ST. LOUIS — What is critical race theory?
Parents at a forum on race in the curriculum in the Rockwood School District aren't the only ones fired up about it.
"Who gets to decide what history is?" one parent asked.
"Just because I do not want critical race theory taught to my children in school does not mean I am a racist, damn it!" said another.
Scholars of critical race theory define it as recognizing race as a social construct embedded in many American institutions throughout history, with implications you can see today.
Scholars say those institutions include the criminal justice system or even the demographics of communities.
Advocates say critical race theory urges people to grapple with systemic racism to work toward understanding and fairness.
“We need to have a critical lens to examine what it means to be a certain group of people and then to also have conversations and dialogs to flesh out what are the biases that could exist in the system so that we can actually create that platform and create the equity that we all long for,” said Yin Lam Lee-Johnson, an associate professor and chair of the Diversity Advisory Committee at Webster University.
But opponents have said critical race theory is perpetuating racism, saying it pushes the idea that white people are inherently racist, and people of color are inherently oppressed.
“We can do a lot of good for the nation from here, but not if we're continually divided by race and/or gender,” said Representative Brian Seitz, a Republican who represents Taney County in the Missouri House. “Let's look at ourselves as equal. I think that's what Martin Luther King Jr. was looking for.”
Some Missouri lawmakers are pushing to ban critical race theory in schools. They say it can make children feel bad about being white.
Missouri state Rep. Nick Schroer introduced an amendment banning critical race theory and the 1619 Project.
"Over the past several years, there have been many attempts to fundamentally change our traditions and our rich history," he said on the House floor.
It’s history that has been largely written by white people.
Critical race theory is also discussed along with the 1619 Project, which is an account of U.S. history centered on the implications of slavery.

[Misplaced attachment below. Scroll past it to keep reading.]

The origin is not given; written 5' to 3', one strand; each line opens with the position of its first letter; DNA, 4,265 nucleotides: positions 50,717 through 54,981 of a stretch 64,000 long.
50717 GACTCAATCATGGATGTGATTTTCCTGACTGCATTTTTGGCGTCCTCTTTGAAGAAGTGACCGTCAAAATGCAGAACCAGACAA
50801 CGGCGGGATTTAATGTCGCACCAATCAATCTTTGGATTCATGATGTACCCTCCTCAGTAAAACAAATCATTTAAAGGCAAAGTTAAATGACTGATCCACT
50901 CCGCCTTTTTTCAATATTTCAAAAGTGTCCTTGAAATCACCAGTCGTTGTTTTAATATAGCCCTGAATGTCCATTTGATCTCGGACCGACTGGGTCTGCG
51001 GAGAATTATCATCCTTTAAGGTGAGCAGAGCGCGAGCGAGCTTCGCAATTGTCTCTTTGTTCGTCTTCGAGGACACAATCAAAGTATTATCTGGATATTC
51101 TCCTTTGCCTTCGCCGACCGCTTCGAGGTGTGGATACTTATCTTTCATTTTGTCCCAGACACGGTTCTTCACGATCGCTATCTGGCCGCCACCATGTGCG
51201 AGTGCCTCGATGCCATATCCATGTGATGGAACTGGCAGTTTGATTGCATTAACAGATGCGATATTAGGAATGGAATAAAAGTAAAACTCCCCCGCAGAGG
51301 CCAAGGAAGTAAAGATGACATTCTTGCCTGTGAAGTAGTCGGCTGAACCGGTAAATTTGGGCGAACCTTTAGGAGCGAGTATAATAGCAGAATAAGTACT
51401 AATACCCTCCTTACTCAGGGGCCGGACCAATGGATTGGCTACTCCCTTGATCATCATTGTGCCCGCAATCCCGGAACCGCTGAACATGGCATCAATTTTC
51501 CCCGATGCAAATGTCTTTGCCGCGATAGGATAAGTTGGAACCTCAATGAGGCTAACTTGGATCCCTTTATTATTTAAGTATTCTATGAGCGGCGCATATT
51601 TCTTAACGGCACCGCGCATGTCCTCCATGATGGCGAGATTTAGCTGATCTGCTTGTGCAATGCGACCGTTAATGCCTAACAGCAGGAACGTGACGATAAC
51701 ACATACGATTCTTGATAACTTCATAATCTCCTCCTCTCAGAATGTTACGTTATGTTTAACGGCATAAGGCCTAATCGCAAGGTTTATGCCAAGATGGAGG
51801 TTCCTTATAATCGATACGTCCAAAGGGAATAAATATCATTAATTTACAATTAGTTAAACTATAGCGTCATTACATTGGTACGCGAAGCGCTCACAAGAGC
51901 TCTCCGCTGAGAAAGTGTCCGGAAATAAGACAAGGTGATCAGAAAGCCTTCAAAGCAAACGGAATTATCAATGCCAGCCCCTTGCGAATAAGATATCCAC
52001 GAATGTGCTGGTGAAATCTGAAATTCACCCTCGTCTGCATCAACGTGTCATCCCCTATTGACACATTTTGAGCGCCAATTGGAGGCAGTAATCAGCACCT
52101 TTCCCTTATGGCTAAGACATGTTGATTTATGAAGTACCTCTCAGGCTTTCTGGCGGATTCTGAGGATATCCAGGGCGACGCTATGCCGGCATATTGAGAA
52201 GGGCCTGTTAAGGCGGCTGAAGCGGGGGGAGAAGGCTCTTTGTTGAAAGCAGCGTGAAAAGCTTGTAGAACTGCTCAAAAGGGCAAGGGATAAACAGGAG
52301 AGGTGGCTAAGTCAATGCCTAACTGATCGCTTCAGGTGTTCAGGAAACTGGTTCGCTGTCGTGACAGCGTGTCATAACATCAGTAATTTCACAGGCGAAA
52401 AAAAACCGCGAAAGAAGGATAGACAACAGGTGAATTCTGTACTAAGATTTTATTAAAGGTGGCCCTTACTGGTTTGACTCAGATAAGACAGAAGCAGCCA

There are Republican-led efforts at the national and state levels to keep it out of school curriculum, too.
Seitz sponsored a bill in the Missouri House to prohibit the use of the 1619 Project in the state’s public schools.
“I think CRT, and in particular the 1619 project, does in fact seek to make children feel guilt and even anguish, not because of anything they've done, but solely based on the color of their skin,” he said. “I think that is a definite issue and a problem because I don't think anyone should feel guilty about the way God made them.”
Vincent Flewellen, the chief diversity officer for Webster University, said using the 1619 Project would be positive for many students.
“I would probably flip that also, right?” he said. “How wonderful it is for Black students to go home knowing a more accurate version of the history that has been told of their people for so long incorrectly. And so to be able to go home with pride and to know that you're a teacher that — through the curriculum — is now exposing others, particularly other white students, to a more accurate portrayal of history, I think would be a rewarding feeling for those students and one that validates their existence in a different kind of way.”
Flewellen said the 1619 Project addresses some of America’s flaws, which has made it a hot-button issue.
“I think that folks have a hard time in recognizing that America can be a great country and while also being a flawed country,” he said. “And that is OK to address those flaws, to bring attention to it and in some cases rewrite a more accurate version of history.”
Watch the Rockwood community forum on critical race theory in the curriculum in the video player below: